Weekly Telemarketing News Roundup
Summary: KT Corp., South Korea’s second largest wireless service provider, has apologized after personal data of 8.7 millions of its mobile phone subscribers was stolen by hackers. The details are suspected to have been sold to marketing firms, netting the hackers close to $1 million.
There’s no mention of which marketing firms bought this data or whether anything is being done to retrieve it. I’d be curious to know if any American companies are involved and if they knew the data was illegally obtained.
According to a new study by the Pew Research Center, 68 percent of cell owners have received unsolicited sales calls on their phones at some point and 25 percent say their cells ring with telemarketers at least a few times a week.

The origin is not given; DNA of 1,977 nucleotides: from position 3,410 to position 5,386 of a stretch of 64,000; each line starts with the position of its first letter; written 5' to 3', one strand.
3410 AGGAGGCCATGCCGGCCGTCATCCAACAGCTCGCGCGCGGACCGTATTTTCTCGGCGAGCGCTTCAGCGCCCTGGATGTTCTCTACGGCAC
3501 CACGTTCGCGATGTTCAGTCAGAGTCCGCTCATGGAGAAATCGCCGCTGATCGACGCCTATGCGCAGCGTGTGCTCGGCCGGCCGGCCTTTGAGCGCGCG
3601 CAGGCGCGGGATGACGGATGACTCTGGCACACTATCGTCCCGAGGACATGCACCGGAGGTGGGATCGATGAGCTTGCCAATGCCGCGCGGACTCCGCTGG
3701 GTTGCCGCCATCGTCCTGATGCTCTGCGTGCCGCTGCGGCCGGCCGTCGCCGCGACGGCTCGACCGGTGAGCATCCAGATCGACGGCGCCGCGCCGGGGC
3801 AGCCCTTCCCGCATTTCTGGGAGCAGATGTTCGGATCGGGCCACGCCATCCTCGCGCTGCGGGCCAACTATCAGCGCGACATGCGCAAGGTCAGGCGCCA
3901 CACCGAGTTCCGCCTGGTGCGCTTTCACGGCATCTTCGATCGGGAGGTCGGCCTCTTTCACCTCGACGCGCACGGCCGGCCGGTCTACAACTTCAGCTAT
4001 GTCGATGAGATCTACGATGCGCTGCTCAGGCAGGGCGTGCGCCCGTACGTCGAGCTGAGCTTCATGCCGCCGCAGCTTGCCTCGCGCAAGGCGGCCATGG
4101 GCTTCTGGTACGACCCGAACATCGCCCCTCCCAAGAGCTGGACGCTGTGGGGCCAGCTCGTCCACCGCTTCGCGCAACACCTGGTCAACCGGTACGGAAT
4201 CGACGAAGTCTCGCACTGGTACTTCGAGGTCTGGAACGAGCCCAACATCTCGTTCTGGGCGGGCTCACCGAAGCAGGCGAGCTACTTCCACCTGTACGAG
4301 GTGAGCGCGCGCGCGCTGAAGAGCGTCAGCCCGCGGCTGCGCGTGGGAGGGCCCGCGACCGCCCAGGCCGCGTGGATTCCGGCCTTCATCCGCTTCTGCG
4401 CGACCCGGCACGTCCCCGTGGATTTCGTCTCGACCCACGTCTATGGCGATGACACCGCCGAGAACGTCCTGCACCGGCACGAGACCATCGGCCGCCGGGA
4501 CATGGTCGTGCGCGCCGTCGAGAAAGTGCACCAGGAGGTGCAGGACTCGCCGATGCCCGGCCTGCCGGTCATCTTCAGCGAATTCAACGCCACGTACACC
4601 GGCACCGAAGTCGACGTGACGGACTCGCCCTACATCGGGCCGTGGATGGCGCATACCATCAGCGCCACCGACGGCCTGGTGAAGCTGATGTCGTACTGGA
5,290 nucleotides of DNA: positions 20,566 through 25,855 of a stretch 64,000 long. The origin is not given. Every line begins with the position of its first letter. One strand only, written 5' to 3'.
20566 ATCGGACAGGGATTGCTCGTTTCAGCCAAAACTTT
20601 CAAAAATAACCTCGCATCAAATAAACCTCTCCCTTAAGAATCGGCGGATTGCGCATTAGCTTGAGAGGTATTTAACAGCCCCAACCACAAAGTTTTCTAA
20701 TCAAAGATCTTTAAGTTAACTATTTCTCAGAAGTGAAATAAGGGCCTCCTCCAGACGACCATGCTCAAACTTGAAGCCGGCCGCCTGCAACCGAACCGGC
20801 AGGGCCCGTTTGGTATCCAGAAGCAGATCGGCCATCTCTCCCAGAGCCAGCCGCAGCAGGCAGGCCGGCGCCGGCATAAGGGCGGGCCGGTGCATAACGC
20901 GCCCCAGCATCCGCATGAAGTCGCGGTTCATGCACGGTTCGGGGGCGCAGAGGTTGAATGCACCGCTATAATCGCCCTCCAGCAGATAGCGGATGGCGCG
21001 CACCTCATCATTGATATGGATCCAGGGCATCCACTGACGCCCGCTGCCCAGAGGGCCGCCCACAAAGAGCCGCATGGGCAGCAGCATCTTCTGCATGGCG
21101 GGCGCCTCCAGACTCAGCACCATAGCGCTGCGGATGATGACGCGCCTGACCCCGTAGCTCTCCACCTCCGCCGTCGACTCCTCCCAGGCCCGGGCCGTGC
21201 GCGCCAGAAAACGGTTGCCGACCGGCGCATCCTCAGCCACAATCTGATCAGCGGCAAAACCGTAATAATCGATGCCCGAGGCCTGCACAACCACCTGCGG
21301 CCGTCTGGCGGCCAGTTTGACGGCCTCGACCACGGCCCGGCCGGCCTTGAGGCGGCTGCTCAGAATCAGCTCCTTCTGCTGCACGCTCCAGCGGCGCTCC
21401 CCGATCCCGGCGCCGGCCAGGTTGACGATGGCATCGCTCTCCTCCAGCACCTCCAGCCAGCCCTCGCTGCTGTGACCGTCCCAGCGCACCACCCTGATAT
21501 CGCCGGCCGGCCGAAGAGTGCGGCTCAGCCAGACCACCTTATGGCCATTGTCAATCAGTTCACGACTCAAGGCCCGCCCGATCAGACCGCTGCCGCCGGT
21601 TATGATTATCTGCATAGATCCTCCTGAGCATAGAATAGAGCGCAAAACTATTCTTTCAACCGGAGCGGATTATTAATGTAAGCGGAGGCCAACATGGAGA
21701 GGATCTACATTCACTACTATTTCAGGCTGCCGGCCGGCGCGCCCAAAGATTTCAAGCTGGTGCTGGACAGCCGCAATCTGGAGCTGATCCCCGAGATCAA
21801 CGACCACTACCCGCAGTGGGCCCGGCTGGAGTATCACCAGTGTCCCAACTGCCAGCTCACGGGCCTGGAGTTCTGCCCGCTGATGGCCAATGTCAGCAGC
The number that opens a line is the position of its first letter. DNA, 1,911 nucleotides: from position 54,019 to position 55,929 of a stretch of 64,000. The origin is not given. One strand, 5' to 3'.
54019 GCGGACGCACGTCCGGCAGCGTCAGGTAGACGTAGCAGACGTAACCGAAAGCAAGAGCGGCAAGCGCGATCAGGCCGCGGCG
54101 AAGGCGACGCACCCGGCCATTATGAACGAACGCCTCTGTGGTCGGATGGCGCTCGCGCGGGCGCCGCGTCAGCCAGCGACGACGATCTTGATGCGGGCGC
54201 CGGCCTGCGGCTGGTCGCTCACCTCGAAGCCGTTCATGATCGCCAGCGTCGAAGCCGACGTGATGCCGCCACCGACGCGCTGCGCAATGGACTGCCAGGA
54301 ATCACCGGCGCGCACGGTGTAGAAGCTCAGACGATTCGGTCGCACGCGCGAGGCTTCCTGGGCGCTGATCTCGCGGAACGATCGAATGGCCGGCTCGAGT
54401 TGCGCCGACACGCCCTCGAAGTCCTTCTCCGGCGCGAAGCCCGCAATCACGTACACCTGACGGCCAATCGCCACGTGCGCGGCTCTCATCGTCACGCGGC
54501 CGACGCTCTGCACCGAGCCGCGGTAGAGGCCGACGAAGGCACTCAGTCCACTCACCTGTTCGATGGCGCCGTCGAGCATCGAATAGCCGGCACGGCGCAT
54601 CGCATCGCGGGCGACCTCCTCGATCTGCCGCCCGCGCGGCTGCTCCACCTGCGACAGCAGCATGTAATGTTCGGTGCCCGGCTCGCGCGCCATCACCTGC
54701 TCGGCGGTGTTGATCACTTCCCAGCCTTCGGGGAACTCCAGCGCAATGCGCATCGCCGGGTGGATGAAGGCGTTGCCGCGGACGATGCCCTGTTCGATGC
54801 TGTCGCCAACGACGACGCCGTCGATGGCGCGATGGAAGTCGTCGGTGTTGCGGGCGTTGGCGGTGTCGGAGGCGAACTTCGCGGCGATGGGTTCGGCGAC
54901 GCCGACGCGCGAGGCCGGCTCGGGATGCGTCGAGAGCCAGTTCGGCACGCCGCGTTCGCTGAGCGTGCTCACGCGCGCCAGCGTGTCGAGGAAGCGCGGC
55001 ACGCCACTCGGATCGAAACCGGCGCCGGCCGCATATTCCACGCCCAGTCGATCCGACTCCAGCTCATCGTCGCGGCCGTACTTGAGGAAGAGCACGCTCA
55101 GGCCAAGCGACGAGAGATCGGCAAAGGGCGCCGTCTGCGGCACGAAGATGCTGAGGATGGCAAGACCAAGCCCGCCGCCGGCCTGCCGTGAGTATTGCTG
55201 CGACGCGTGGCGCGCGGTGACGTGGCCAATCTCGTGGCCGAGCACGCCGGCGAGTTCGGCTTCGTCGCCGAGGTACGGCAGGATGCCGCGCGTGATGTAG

According to the Federal Communications Commission, telemarketing calls to cell phones “is – and always has been – illegal in most cases.”
What makes illegal telemarketing calls to cell phones even more aggravating is that the victim has to pay for the call.
A Polk County judge on Tuesday ordered an Arizona company to stop telemarketing to Iowans after Attorney General Tom Miller alleged in court papers that the company made repeated false claims that the proceeds of its high-priced products were going help disabled veterans.
$100 for a box of trash bags anyone? Actually, the telemarketers claimed to be disabled veterans while making calls. The call center owner says he didn’t know they were doing that. Really? Those trash bags were really worth $100?